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Subject: La Straniera in Zurich
From: Szabo Katalin <[log in to unmask]>
Reply-To:Szabo Katalin <[log in to unmask]>
Date:Mon, 22 Jul 2013 22:46:54 +0200

TEXT/plain (185 lines)

Bellini: La Straniera
Zurich, Opera House, 14-Jul-2013

Alaide (La Straniera): Edita Gruberova
Isoletta, Arturo's bride: Veronica Simeoni
Arturo: Dario Schmunck
Valdeburgo, the Straniera's brother: Franco Vassallo
Osburgo: Benjamin Bernheim
Il Signore di Montolino: Pavel Daniluk
Priore: Reinhard Mayr
Conducted by Fabio Luisi
Stage director: Christof Loy

La Straniera is Edita Gruberova's newest role. Her stage debut
was in Zurich in June, I saw the last performance of the run.
The role fits her very well. The title character is a mysterious 
and melancholic woman, always veiled, living in a hut at the lake. 
She is actually an exiled queen in disguise. A romantic, rash 
nobleman, Arturo, falls in love with her and wants to abandon 
his bride for her. The Straniera discourages him but cannot help 
returning his affections a bit, despite herself. She tells him
that their love cannot have a future. Arturo finally 
agrees to marry Isoletta, but, as a last favor, wants the 
Straniera to attend his wedding. She does, but leaves the church 
before the wedding is concluded. When it comes to saying "I do", 
Arturo leaves his bride at the altar and runs after the 
Straniera. At this moment it is declared that she is the Queen,
her exile is over, she can return to the throne to the side
of the King. Arturo cannot bear this and commits suicide 
in front of her, which prompts her to sing a wonderful, 
mad-scene-like cabaletta (performed in Zurich in true 
Gruberova style).

Stage director Christof Loy has created a beautiful, dreamlike, 
ageless production. The dreamer is the incurably romantic Arturo, 
torn between two women, the heavenly, mysterious idol Straniera,
and the earthly one, a nice girl with a good heart - who is not
surrounded by any mystery, though. Loy shows it in the
wedding scene that the two female characters are actually two aspects
of the same woman (cf. Les Contes d'Hoffmann), as both are dressed
in white bridal attire (the Straniera has a black veil, though).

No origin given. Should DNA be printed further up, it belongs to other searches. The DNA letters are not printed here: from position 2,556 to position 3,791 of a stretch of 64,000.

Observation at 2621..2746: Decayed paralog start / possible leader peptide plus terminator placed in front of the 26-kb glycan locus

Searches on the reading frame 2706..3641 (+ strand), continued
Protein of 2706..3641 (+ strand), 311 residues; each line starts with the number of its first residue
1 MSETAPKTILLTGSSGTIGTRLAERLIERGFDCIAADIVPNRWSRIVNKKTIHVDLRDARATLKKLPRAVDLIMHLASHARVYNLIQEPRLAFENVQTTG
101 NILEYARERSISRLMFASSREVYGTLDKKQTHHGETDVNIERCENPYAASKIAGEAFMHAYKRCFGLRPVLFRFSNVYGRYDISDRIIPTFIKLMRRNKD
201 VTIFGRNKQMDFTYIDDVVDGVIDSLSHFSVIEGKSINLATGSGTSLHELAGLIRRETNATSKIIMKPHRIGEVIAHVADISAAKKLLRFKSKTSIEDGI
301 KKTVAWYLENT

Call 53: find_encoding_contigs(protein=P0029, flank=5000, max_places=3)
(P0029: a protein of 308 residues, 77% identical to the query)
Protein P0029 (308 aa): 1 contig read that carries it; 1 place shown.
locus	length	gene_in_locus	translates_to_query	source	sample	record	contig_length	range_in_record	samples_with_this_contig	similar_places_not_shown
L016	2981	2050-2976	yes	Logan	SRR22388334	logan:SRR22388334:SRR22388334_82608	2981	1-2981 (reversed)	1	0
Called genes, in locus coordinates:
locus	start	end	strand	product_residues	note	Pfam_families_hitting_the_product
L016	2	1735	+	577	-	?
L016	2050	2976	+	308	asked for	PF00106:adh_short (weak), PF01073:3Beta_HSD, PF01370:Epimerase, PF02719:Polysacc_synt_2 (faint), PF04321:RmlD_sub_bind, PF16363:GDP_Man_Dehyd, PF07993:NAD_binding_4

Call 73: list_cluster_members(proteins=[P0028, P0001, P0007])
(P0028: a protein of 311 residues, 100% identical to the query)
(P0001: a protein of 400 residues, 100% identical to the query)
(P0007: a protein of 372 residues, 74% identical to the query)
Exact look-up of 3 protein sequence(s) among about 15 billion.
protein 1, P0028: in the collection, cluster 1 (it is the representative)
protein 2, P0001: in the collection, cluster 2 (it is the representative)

There is a single set, a sort of "theatre in the theatre".
There are a lot of movable semi-transparent curtains which
are often operated by the singers themselves. Ropes also play a 
significant part, and they are symbolic (like the whole staging). 
Example: When Arturo stabs his friend out of jealousy (thinking 
that he is the Straniera's lover, while actually he is her brother),
and the victim falls into the lake and disappears, and Arturo, 
realizing his mistake, jumps after him to save him, the Straniera is
arrested and charged with the murder. They try to tie her with
the ropes, but she breaks free, only to pick up a rope and tie
her own hands with it, which probably symbolizes that she takes
the murder charges upon herself. (Later the murder charges are 
dropped when the victim turns up alive.)

The floor of the stage is a beautiful intarsia parquet, but the edges
reveal that it is only a "stage parquet".

In the opening scene just as in the closing scene, Arturo 
lies on the floor, covered with the bridal veil and flowers.

Loy is not afraid to pepper up some potentially boring scenes.
Sometimes just with the agitated movement of chorus members,
but at one time with a shocking presentation of brutality.
In one scene the villagers, who hate the Straniera and 
think that she is a witch, incited by the intriguer Osburgo, tell 
Arturo the lie that the Straniera and her friend (who is actually 
her brother but the villagers and Arturo don't know that) are 
lovers and criminals who have fled from justice. To illustrate 
the sexual relationship, the villagers bring a life-sized 
witch-puppet made from straw, one of them imitates copulation
with it, then they hang the puppet on a rope and pull it slowly 
upwards until it (almost) disappears from sight. At this moment
the Straniera (who has not seen the villagers) appears, to 
say goodbye to her brother. She is about to go to bed, so her
hair is undone. You realize with horror the shocking resemblance